Figure 2

Next, we’ll clean the inside of the valve cover as best we can. This is also the point where you want to really look for any damage to the valve cover, such as a crack. We would definitely not want to put a cracked valve cover back on our car. Now, before we put our new gasket in, I’m going to flip the valve cover over and do some basic cleaning to try and make it look a little nicer.

We’ll also hit it with a little bit of brake parts cleaner and then give it a little scrubby scrub (Figure 3). You can also use degreaser for this, if you’d like, just make sure you’re working in a well-ventilated area.

Figure 3

Once it’s clean, it’s time for our new gasket. I like to lay the gasket out and sort of test fit it to make sure I have it in the right orientation.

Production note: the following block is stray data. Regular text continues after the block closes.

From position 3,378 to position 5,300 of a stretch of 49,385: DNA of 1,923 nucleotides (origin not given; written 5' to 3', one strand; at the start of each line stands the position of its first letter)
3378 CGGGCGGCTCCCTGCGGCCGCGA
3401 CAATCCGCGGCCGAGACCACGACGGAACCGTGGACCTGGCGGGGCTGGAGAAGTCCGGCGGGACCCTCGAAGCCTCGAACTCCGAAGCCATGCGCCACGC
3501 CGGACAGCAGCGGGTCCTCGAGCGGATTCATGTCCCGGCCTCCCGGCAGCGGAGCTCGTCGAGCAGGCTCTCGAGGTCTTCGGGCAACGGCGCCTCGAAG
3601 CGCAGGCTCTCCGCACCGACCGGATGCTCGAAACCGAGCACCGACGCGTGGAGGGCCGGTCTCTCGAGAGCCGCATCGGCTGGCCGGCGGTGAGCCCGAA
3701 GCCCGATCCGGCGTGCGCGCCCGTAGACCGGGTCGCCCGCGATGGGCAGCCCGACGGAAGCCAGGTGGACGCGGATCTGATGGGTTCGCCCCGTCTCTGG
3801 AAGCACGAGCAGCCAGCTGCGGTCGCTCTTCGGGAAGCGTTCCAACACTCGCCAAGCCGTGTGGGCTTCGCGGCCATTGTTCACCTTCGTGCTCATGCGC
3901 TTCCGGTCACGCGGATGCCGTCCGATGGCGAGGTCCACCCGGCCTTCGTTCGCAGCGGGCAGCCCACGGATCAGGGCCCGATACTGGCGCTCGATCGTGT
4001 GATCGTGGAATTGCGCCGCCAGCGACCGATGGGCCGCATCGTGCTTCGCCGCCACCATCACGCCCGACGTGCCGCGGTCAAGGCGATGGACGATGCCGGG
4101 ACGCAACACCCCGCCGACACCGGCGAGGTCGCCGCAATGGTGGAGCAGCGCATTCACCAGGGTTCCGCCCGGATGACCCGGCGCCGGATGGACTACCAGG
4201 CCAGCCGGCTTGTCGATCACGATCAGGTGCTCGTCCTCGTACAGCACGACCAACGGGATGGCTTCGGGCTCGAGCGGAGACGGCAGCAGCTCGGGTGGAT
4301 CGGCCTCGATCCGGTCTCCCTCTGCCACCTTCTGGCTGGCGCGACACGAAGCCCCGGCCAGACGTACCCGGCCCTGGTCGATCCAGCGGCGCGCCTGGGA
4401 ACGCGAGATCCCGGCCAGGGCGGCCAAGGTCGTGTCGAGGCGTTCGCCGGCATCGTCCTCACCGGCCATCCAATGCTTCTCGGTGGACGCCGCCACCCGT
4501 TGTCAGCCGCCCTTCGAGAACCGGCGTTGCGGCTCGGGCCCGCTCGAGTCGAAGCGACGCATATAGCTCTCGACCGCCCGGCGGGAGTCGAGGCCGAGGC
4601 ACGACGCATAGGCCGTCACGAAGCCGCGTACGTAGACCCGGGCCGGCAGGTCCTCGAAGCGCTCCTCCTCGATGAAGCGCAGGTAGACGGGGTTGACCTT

This one’s pretty easy because there are two humps on the front side and one hump on the backside. So you can’t put it on even remotely wrong. Before we get our gaskets set in the channels though, we need to do one final thing and let’s take a little bit of RTV in the corners of the gasket. We’re just going to work the gasket into the channels, making sure it’s pushing in as far as it’ll go. That’ll help when you install the valve cover that you don’t roll the gasket.

Now we are going to take our RTV and put it back in the corners on the cylinder head. Again, you don’t need a ton. Now get your valve cover. Make sure everything’s clean. Do another check and make sure that you are all tucked in with your gasket (Figure 4). We want to make sure that we don’t roll this gasket when we install it.

Figure 4

Now we’ll flip it over and install it. Now that we have our valve cover on, it doesn’t look like we rolled any gaskets. Let’s drop our bolts on in. Something to keep in mind is that most valve covers will have a torque sequence and a torque value that you have to hit, so you want to make sure you follow them.